COVID-19 deaths: Which explanatory variables matter the most?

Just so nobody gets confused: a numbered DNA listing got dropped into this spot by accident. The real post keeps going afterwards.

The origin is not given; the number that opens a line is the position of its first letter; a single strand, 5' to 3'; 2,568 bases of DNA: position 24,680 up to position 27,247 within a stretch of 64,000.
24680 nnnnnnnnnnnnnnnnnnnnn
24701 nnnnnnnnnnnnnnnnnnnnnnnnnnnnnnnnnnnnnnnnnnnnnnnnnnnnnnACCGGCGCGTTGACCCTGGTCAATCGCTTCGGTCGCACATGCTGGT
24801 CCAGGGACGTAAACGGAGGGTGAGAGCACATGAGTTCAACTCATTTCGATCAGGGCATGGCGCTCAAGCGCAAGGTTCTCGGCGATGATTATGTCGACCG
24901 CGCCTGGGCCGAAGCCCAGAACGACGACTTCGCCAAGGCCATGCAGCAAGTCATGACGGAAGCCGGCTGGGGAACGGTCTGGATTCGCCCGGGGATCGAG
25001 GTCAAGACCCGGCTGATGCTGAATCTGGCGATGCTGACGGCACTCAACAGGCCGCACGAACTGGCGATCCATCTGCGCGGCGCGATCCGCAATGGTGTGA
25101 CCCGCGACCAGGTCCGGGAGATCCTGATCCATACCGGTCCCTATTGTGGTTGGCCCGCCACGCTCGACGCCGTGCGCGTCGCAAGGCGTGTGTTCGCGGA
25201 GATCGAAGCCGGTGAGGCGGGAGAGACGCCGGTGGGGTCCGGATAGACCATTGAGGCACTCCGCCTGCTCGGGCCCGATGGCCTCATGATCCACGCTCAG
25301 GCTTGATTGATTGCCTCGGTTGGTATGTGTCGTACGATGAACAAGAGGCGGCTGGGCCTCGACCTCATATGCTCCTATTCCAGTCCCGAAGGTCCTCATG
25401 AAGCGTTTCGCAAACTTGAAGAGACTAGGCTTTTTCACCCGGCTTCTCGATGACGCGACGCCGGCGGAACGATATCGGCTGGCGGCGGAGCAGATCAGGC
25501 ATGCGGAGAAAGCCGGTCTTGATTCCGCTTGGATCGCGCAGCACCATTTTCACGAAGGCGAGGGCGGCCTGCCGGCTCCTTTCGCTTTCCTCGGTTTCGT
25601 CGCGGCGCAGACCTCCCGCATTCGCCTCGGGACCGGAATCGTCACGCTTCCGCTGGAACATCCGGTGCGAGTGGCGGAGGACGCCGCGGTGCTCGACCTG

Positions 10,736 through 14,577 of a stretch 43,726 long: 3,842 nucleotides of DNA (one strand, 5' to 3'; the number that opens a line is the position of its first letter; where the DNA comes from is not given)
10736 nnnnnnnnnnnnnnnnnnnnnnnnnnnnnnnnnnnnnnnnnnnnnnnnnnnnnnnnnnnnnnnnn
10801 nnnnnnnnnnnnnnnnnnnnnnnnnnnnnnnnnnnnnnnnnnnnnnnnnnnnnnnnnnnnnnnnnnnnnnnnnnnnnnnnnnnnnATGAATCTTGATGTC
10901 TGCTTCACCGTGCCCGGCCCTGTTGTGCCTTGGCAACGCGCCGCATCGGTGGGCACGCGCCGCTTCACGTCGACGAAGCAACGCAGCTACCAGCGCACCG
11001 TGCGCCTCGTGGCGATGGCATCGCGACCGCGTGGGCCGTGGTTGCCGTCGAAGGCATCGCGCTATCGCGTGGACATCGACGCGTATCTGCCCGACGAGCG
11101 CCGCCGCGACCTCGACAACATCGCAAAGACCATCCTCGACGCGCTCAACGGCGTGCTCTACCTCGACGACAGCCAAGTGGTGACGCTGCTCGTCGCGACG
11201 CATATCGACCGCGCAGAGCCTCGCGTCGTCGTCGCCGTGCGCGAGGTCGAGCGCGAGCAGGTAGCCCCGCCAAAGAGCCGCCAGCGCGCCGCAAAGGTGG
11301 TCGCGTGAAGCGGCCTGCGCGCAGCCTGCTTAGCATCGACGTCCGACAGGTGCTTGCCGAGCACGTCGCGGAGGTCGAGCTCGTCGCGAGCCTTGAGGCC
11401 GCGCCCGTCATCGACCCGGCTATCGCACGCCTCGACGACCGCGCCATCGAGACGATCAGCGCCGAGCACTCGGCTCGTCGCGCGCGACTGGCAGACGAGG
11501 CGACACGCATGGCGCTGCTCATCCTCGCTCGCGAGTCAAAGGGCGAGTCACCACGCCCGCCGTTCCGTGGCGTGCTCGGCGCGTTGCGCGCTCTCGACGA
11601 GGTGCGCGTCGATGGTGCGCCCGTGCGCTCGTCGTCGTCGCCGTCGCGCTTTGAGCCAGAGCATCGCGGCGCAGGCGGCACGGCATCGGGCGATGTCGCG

More than a year since the appearance of Severe Acute Respiratory Syndrome Coronavirus 2 (SARS-CoV-2), many questions about the disease COVID-19 have been answered; however, many more remain poorly understood. Although the situation continues to evolve, it is crucial to understand what factors may be driving transmission through different populations, both for potential future waves, as well as the implications for future pandemics. In this report, we compiled a database of more than 28 potentially explanatory variables for each of the 50 U.S. states through early May 2020. Using a combination of traditional statistical and modern machine learning approaches, we identified those variables that were the most statistically significant, and, those that were the most important. These variables were chosen to be fiduciaries of a range of possible drivers for COVID-19 deaths in the USA. We found that population-weighted population density (PWPD), some "stay at home" metrics, monthly temperature and precipitation, race/ethnicity, and chronic low-respiratory death rate, were all statistically significant. Of these, PWPD and mobility metrics dominated. This suggests that the biggest impact on COVID-19 deaths was, at least initially, a function of where you lived, and not what you did. However, clearly, increasing social distancing has the net effect of (at least temporarily) reducing the effective PWPD. Our results strongly support the idea that the loosening of "lock-down" orders should be tailored to the local PWPD. In contrast to these variables, while still statistically significant, race/ethnicity, health, and climate effects could only account for a few percent of the variability in deaths. Where associations were anticipated but were not found, we discuss how limitations in the parameters chosen may mask a contribution that might otherwise be present.

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